Chronic migraines is a highly disabling disease and treatment options are limited. Up to now, only topiramate and local injection of botulinum toxin have shown efficacy in large placebo controlled randomized trials. Both therapies are effective in patients with chronic migraines with and without medication overuse. In many patients, treatment results are unsatisfactory and other prophylactic drugs are needed.
The International Headache Society separates primary headaches into episodic and chronic headache. Chronic headache is defined as more than 15 headache days per month for a time period of more than 3 months. Chronic migraine may be complicated by the frequent or regular use of symptomatic treatment with analgesics including opioids or specific migraine drugs (eg, ergots or triptans). This condition is termed chronic migraine with medication overuse. Medication overuse is defined as intake of simple analgesics (eg, aspirin, acetaminophen, or ibuprofen) on more than 15 days per month or the intake of combination analgesics, opioids, ergots, or triptans on more than 10 days per month.
It has been estimated that chronic migraine may affect 1.3% to 5.1% of the global population. Chronic migraine is a disabling, underdiagnosed, under-recognized, and undertreated disorder; data demonstrate that it is significantly more disabling than episodic migraine. Compared to episodic migraine, patients from chronic migraine are significantly more likely to be female, disabled from employment, depressed, anxious, suffering with other forms of chronic pain, and overusing acute pain medications. Acute pain medication overuse or overuse of specific migraine medication is reported in about 66% to 75% of adults with chronic migraine.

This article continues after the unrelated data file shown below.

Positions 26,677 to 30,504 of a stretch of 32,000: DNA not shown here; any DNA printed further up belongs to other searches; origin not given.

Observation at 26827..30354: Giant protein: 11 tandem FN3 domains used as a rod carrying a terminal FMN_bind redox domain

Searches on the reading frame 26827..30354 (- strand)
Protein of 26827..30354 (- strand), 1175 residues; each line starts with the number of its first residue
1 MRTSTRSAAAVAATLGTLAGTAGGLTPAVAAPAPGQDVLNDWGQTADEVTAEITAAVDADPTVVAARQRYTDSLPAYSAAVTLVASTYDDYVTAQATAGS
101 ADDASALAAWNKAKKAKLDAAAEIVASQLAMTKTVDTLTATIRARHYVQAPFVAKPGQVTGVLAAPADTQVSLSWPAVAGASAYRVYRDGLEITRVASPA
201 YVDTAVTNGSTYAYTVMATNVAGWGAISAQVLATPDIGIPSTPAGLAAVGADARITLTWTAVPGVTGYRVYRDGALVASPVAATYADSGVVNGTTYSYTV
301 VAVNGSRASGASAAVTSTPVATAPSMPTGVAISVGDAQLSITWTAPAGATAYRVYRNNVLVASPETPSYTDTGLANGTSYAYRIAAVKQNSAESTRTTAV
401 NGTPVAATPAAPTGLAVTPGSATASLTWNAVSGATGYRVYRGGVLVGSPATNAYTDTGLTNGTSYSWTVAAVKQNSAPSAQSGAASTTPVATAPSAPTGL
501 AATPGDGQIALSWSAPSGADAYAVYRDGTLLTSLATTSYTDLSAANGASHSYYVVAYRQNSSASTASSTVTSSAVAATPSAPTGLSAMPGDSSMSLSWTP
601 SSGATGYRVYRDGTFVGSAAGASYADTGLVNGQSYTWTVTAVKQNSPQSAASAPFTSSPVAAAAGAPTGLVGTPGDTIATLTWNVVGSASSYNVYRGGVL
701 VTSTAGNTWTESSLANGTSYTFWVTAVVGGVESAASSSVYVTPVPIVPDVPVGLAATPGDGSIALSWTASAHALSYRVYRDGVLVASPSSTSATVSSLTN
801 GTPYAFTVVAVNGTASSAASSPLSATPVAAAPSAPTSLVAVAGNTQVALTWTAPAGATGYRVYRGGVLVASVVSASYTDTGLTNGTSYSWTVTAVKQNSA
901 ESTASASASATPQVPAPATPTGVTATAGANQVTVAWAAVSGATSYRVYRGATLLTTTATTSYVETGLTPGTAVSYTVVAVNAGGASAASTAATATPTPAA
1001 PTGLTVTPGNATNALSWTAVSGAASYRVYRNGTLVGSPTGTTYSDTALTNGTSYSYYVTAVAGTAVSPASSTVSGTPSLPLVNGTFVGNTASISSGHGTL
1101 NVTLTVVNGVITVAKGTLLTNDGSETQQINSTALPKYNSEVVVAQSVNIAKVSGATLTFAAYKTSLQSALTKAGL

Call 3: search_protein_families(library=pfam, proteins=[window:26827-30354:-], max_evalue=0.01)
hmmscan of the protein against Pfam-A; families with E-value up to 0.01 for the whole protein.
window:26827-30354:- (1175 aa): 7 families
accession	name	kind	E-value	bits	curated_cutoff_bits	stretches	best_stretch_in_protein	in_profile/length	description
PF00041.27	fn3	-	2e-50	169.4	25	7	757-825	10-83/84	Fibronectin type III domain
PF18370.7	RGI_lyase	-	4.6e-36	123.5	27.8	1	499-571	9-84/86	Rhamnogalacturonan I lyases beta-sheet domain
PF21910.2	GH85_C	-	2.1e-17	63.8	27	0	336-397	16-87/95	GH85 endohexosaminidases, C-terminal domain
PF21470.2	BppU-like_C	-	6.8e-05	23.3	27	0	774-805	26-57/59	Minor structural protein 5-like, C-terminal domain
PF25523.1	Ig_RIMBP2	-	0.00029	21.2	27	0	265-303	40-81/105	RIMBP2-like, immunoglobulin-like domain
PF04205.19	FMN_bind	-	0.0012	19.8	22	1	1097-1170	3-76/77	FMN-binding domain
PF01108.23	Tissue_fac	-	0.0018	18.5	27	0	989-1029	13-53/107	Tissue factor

The pathophysiology of chronic migraine is not clear. Sensitization of central trigeminothalamic pathways is considered one possibility. Dysmodulation from impaired descending inhibition or enhanced descending facilitation of nociception are possibilities. The frequent overuse of acute pain medications also may play a major role in the development of chronic migraine. Both acute pain medication overuse and migraine headache often are accompanied by cutaneous allodynia, which begins on the side of the head ipsilateral to the headache and may spread to involve the contralateral side of the head, upper torso, and extremities.
The management of chronic migraine requires identifying and managing risk factors (eg, sleep apnea, caffeine consumption), establishing limits on acute pain medications to less than 10 days per month, initiating nonpharmacologic treatment if appropriate, initiating preventive treatment, and assessing and treating neuropsychiatric disorders and other comorbid conditions that could contribute to increased attack frequency (eg, obesity).
The primary goals of preventive migraine therapy are to reduce the frequency and severity of attacks, to reduce reliance upon acute medications, and to improve the migraine patients’ quality of life. Reduction of attack frequency and reliance on acute medications may be particularly important in reducing the risk of the development of chronic migraine. Preventive treatment, even in the presence of acute pain medication overuse, has been shown to effectively reduce migraine frequency and disability. Drug selection should be individualized based on comorbid or coexistent illness/disorders, specifically avoiding drugs that may exacerbate another underlying condition. The choice of preventive drug should be based on evidence, though few clinical trials have investigated preventive medications over the long term or specifically for patients with chronic migraine.
Several recent randomized controlled trials evaluating the efficacy of topiramate and onabotulinumtoxin A have confirmed efficacy of these treatments for the prophylaxis of headaches in patients with CM.
Preventive treatment with topiramate in patients with episodic migraine may reduce the risk of developing chronic forms of headache. Low-dose topiramate may be effective in reducing headache frequency in patients experiencing chronic migraines with acute medication overuse.